WiMax in the UK

Milton Keynes has become the first major town in the country to benefit from wide area coverage via WiMax wireless broadband technology.

By far the UK's most ambitious WiMax deployment to date, the Milton Keynes roll out will initially provide around 500 businesses and homes with long-range wireless access speeds of up to 10Mbit/s, powered by five base stations.

The project is a collaboration between ISP Pipex and the city's local authority, and if successful will be extended across the whole city.

With all the media coverage that the Milton Keynes project has generated, most of it enthusiastic, this seems like a churlish time to be raising some difficult points about the future of WiMax.

Nonetheless, these are points that must be raised in order to answer some of the questions which are no doubt forming in the minds of many network managers around the country.

The grand plan for WiMax

Business users and IT managers will be wondering how much of the hype around WiMax is deserved. They will want some idea of the roadmap, if it exists, for broadening WiMax coverage. They will want to know how it stacks up against alternatives. And they'll want to know more about its limitations, its scalability and its likely cost to them - should it ever become a reality in their area.

Users need to be aware, to start with, just how tentative a stake in the ground the Milton Keynes experiment is. The unspoken implication behind much of the coverage of the MK network is that it's part of a broader plan to saturate the UK with wide area wireless broadband.

There is no such plan. Milton Keynes is a six month trial in part of one city, involving one network operator. If is doesn't work as planned, then who knows what Pipex will do next. If it works, then with the best will in the world, Pipex doesn't have the resources to equip more than a fraction of the rest of the country, so complex is the implementation of a WiMax network.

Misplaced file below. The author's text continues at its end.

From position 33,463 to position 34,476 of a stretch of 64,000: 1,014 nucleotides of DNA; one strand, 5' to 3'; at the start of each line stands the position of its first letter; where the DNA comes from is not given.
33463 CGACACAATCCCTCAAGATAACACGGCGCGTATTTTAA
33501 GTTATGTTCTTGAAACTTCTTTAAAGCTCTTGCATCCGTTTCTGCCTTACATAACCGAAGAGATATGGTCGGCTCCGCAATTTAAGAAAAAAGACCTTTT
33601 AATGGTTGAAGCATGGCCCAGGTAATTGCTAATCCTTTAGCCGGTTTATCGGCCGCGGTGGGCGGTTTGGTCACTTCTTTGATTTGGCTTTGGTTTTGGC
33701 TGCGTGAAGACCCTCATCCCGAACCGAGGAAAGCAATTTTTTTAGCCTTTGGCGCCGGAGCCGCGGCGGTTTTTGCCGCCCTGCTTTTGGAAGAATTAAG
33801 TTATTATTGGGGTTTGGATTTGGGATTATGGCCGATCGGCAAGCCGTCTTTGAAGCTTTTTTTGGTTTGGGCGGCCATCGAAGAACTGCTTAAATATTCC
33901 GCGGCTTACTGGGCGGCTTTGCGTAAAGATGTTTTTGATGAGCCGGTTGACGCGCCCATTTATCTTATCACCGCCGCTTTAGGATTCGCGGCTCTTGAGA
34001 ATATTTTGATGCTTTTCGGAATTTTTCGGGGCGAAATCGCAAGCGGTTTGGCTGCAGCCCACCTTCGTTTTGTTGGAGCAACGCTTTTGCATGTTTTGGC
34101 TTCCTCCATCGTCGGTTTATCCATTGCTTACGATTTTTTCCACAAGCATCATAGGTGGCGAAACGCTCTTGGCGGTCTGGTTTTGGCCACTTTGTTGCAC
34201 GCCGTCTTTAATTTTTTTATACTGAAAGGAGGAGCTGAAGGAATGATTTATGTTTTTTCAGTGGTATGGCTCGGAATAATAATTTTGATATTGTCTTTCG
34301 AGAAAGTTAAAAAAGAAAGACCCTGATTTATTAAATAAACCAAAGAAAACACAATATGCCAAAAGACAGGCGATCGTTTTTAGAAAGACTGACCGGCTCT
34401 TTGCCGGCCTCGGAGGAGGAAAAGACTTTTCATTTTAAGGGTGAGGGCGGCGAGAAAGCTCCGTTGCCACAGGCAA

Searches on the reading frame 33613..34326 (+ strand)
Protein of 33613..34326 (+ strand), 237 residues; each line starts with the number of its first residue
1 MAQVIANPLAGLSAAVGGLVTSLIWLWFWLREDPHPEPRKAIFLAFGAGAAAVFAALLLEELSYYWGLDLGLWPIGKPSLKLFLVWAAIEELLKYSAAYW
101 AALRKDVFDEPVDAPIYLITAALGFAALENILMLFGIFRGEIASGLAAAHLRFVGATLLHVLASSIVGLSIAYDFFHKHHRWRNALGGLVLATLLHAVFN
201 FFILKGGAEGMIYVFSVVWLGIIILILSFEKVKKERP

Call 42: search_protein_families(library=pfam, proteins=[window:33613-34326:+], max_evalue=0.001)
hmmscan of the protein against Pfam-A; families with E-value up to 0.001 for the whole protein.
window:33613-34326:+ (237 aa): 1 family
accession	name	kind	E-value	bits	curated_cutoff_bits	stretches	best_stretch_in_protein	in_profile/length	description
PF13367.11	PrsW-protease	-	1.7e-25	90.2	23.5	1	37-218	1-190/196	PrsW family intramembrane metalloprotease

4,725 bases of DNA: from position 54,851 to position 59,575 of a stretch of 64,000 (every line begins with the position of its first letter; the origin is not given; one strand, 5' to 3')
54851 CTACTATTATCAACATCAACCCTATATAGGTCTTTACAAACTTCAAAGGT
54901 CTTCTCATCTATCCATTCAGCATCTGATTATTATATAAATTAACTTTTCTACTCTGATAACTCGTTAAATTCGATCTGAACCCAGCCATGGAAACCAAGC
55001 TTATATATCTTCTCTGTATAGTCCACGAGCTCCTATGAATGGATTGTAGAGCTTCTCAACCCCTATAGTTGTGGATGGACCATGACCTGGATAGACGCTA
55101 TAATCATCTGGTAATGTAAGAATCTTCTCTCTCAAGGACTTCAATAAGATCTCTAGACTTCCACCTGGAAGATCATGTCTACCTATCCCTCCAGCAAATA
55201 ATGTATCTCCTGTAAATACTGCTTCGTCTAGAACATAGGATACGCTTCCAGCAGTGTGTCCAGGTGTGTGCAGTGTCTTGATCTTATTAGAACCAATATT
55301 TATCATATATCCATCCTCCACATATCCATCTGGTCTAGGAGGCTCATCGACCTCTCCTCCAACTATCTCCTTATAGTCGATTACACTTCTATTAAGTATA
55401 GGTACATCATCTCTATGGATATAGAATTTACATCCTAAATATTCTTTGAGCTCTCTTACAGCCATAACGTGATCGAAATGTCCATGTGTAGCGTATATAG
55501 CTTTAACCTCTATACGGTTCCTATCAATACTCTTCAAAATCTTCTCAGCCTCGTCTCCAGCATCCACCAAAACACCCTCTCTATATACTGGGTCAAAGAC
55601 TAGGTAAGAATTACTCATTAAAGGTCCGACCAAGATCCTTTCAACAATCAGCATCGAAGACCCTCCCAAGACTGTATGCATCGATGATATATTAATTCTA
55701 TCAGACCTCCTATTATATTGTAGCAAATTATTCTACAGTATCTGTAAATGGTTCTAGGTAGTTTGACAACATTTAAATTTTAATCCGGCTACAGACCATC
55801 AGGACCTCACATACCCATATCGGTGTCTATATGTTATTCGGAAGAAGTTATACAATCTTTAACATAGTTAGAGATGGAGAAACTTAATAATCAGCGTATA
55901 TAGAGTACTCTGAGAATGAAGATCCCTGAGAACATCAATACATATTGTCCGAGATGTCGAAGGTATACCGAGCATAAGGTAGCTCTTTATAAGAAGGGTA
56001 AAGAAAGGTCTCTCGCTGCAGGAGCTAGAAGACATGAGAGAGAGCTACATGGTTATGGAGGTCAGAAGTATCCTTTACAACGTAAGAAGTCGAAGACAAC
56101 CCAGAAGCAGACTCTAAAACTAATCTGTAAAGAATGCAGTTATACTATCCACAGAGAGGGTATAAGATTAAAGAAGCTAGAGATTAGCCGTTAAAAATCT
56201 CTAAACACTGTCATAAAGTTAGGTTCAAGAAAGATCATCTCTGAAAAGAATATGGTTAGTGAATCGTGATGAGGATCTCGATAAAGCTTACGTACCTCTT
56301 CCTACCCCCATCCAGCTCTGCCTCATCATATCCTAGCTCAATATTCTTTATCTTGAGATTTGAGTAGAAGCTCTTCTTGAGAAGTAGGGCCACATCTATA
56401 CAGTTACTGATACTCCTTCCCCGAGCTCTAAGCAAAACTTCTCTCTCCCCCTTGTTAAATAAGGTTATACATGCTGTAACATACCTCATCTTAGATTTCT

It's time, I would argue, for everyone to take a step back and adjust their WiMax expectations a little.

"We're a long way from full deployment for all end users - in fact the technology isn't even proven yet," says Paresh Modi UK managing director with iPass, a provider of managed mobile services for business.

He says WiMax is already credible for trunk networks and backhaul, but that it's not so brilliant for the last few hundred metres. "That takes a lot of work, like surveys, which is why WiMax has not taken off yet," he says.

The future for 802.11b and g

Meanwhile alternatives march on. "The Cloud and BT are busy with broadening out Wi-Fi, which is well established and works, to much the same end," says Modi. "WiMax works well in some places right now, like trains where there aren't tall buildings to interrupt line of sight."

Then, he says, there's the cost angle: "Intel has committed upwards of $1bn on WiMax so far over the next five years, which it will want back in some form," he points out. "3G, HSDPA and WiMax will all be battling away over the next few months. It will be interesting to see how the cost structures line up. It's all good news for the business consumer, who will get real choice.

Carlton O'Neal, a vice president with Alvarion, one of Intel's partners in developing WiMax takes a more optimistic view of things.

He says of the 180 or so WiMax deployments worldwide incorporating Alvarion products, around a third are pilot projects, a third initial but incomplete developments, and a third full commercial systems.

"We've worked with carriers like BT in rural areas in the UK," he says. "There are lots of small towns in Wales and Scotland with access to WiMax services."

He believes that by now WiMax can be said to have passed its prologue phase: "WiMax is a stream," he says. "In a year it will be a river, and we'll all be saying 'Do you remember when it was just a stream?'"

More on the fence is Andy McKinnon, WiMax principal with Motorola. He advises a realistically cautious perspective.

"It's best to think of WiMax as an alliance of companies rather than a technology," he says. "Don't forget that there are 378 members of the WiMax forum. There's a lot of marketing messages out there, and companies are starting to ask what exactly is for real."

What, I asked him, at the end of the day, will WiMax deliver?

"From a business perspective, companies want to enable home workers, and DSL broadband has enhanced that," he says. "But the problem with existing broadband is uplink. It can take up to 16 times longer to send than to receive something over standard DSL. This is not helping businesses, in fact it's really holding them back."

He says WiMax adds an uplink path, and that WiMax is designed for IP connectivity, whereas DSL is simply adapted for IP.

"As for products, there are now laptops embedded with WiMax," he says. "That'll be 8% of laptops by 2008, estimates InStat. Up until then there will also be PC Cards and desktop modems."

But, he says, there's no one technology that solves all problems - not even WiMax, which is why Motorola and others will continue to support a range of technologies.

Anyone tempted to believe that WiMax holds all the answers ought to wait a while longer - at least for a slightly more convincing poster boy for the technology than a town which thinks putting concrete cows in the fields around it makes it look more rural.